The $69 Billion-Dollar Market for In Vitro Diagnostics

In vitro diagnostic testing costs little to the healthcare system and contributes much to clinical practice, which is part of the reason there is so much interest in the industry. It is a $69.2 billion-dollar market, with lots of players. A dozen large multi-test category players compete, hundreds of other concerns that may produce a test or group of tests, or supply a reagent or manufacture on an OEM basis. Not only are there a lot of competitors, but there is a lot of investment: A session at the 2019 American Association of Clinical Chemistry estimated the past year’s investment in IVD businesses at $3 billion dollars. There are challenges in the market too, including lab consolidation and government reimbursement reductions, which is why companies often have to partner and combine to survive. There were more than 50 significant M&A deals in the industry, as existing IVD concerns seek to acquire new tech.

Kalorama’s report, The Worldwide Market for In Vitro Diagnostics Tests is a comprehensive global report designed to track those activities. The report finds that IVD testing is driven by disease incidence, aging population, new technologies, new entrants, and demand from consumers and providers for better care. Tissue-based testing for cancer and molecular tests for both cancer and infectious diseases are the growth engine; growing at rate 50% higher than the overall market. Concern over sepsis and respiratory conditions should ensure that infectious disease will remain in the fast-growth categories. Early detection and linking of therapy to patient should drive cancer diagnostics.

Specialty immunoassays, continuous glucose tests, mass spectrometry and inherited diseases are other large and high-growth segments.

Developed markets still make up the bulk of revenue in IVD (N.America, Europe, Japan are 72% of market), but vendors compete globally and seek out emerging markets to thrive. Key nations are China, India, Korea, Turkey, and Brazil, but IVD vendors are finding new emergent nations. These nations are not new markets for established IVD vendors, most have had offices or distribution in these countries for decades. But the role these nations play in market growth has become more prominent.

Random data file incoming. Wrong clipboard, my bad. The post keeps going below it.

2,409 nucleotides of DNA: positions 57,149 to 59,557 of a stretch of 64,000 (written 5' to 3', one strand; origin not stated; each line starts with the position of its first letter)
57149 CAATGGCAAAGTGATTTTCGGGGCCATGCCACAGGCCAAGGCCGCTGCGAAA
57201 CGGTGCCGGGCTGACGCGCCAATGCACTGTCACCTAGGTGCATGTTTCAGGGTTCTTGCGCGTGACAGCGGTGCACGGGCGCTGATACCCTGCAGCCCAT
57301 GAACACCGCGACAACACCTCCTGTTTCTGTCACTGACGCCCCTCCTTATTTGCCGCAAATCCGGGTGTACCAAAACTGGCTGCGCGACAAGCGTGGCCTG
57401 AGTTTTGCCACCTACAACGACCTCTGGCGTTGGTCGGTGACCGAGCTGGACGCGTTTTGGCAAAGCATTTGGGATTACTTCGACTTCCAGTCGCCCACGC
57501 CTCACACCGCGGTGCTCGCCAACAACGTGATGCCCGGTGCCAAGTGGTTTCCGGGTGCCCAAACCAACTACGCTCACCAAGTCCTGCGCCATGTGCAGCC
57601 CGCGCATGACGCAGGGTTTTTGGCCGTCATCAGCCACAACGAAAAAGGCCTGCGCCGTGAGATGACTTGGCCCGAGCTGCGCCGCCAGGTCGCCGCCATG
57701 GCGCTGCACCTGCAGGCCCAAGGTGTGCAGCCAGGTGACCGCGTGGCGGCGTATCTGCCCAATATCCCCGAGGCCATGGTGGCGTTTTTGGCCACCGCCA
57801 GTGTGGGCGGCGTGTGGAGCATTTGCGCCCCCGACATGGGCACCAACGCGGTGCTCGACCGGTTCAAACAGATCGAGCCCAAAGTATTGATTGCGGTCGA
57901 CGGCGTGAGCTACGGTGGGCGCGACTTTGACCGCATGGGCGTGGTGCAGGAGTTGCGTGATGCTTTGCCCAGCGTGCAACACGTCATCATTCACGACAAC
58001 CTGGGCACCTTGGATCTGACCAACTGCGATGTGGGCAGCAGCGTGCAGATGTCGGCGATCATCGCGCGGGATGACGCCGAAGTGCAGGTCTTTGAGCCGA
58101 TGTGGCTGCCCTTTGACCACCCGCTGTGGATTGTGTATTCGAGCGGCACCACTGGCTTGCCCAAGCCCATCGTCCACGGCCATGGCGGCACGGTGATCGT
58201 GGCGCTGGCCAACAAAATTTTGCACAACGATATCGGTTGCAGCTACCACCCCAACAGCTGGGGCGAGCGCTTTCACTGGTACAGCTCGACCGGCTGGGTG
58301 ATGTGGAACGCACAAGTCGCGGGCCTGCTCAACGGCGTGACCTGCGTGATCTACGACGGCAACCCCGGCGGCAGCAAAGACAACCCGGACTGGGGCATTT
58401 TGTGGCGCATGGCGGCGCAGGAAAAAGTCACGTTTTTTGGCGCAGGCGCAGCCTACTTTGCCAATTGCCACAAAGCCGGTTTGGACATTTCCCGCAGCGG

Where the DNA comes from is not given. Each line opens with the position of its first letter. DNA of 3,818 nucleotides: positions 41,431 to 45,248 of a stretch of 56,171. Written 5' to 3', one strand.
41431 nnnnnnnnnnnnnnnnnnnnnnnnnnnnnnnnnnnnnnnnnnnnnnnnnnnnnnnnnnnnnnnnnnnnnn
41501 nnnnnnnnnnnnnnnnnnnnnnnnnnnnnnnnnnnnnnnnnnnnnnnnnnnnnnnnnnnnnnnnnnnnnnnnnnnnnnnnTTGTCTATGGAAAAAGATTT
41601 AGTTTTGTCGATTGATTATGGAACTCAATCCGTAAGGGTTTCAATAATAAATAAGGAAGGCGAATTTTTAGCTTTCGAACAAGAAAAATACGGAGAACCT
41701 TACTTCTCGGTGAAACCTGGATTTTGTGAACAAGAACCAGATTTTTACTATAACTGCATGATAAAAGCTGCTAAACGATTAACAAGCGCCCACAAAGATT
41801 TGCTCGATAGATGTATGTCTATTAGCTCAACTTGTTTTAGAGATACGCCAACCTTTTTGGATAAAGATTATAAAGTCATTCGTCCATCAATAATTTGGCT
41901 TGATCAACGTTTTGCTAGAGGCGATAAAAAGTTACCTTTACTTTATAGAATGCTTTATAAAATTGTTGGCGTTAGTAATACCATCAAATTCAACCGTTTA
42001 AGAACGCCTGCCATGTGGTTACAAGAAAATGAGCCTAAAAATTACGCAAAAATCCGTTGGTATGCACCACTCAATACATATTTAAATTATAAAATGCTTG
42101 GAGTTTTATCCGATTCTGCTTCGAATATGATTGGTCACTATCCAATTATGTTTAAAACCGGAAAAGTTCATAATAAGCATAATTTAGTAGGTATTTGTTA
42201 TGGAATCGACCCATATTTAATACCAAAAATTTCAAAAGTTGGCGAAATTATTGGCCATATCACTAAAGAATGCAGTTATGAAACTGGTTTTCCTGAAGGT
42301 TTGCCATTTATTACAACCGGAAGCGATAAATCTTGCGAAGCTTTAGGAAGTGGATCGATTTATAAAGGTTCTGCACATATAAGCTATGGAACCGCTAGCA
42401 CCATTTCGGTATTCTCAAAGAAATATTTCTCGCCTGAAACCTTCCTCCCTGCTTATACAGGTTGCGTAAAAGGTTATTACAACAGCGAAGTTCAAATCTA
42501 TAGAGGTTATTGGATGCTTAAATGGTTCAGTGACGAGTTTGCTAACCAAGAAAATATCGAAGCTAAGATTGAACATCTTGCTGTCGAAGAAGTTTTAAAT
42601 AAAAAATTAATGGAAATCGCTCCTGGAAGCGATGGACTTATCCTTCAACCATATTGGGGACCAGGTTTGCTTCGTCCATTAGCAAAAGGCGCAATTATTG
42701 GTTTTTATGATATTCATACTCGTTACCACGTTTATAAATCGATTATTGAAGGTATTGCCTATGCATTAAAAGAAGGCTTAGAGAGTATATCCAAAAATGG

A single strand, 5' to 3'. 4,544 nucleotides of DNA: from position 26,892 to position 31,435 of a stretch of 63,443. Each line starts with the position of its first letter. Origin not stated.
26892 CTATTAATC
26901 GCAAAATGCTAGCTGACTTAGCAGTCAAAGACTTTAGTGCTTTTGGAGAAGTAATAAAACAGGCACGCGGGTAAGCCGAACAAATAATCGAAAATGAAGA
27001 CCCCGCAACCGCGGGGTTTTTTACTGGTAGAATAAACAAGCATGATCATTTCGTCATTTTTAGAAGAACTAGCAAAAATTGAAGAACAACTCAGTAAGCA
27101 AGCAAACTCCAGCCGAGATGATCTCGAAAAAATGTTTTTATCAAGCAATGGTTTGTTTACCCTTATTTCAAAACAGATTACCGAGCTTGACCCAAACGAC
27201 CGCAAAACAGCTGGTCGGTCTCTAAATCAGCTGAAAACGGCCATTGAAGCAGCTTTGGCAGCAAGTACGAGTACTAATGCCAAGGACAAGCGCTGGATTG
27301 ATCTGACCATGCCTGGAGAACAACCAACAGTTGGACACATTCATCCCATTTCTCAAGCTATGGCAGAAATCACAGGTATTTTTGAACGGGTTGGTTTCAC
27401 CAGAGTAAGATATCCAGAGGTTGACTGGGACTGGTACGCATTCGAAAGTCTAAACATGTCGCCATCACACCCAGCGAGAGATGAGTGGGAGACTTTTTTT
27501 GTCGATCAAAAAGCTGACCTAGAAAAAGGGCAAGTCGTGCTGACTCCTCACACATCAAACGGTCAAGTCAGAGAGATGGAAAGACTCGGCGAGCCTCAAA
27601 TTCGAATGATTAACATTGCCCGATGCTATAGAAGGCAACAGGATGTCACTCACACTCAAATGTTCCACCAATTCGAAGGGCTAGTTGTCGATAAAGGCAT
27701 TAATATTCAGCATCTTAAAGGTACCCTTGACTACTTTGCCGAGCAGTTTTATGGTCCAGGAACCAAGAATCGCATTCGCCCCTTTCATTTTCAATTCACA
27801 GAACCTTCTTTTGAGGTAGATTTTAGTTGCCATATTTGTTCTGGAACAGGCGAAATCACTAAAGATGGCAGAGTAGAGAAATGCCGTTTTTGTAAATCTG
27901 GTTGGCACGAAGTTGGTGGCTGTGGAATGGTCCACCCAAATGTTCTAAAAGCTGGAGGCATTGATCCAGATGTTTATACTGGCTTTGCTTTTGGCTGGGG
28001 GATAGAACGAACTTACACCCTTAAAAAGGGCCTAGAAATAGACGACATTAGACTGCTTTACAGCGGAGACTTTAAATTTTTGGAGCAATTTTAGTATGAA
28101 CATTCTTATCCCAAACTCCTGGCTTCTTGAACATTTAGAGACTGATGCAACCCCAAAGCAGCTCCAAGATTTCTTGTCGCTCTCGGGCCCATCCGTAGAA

There are new technologies in the market. It was once uncommon to see mass spectrometry’s use in clinical decisions. Now it has arrived, enough that it is a category in the market, especially in developed markets. A particular use is for the identification of bacteria, fungi, and mycobacteria. The MALDI-TOF market has exploded in recent years in microbiology labs thanks largely to the IVD regulatory approval of the VITEK MS and MALDI Biotyper. Histopathology is a new area of interest. Throughput and operational complexity are limits despite this fast growth in usage.

Companion testing is the segment with the most buzz and attention, due to its role in bringing about precision treatment and personalized care. Kalorama reports these tests in the molecular and histology segments of its report. FoundationOne CDx’s approval as the first FDA approved companion diagnostic test for solid tumors is a positive signal to companies developing companion diagnostics for oncology indications. Companion testing has expanded since the commercial success of Herceptin (trastuzumab) and Gleevec (imatinib), both of which required testing with companion diagnostics before they could be prescribed.

In the more mature segments, there is no lack of activity: Major core lab vendors such as Siemens, Roche, OrthoClinical and Abbott Diagnostics are developing improved models selling their existing on staying with them. They do preserve and expand revenue, as well as create barrier entry against other vendors in a shrinking lab environment. Footprint improvements, IT enhancements, EMR, automation, and expanded menus are part of this change. While this is not part of traditional IVD commercialization, web-based and TV marketing has helped in a few categories and usage of such mechanisms would boost this category. Analytes that would normally be found only on dedicated immunoanalyzers, have migrated to consolidated workstations including: vitamin D, HbA1c, NGAL, D-dimer, anti-CCP, hsTroponin, hsCRP, cystatin, procalcitonin, HE4 cancer marker and markers for Graves’ disease.

Blood screening markets are boosted by better global collection of blood and the globalization of tropical diseases, which need to be detected.

Kalorama Information’s report captures all these trends, makes forecasts and estimates sizes for scores of test categories. The report can be found here: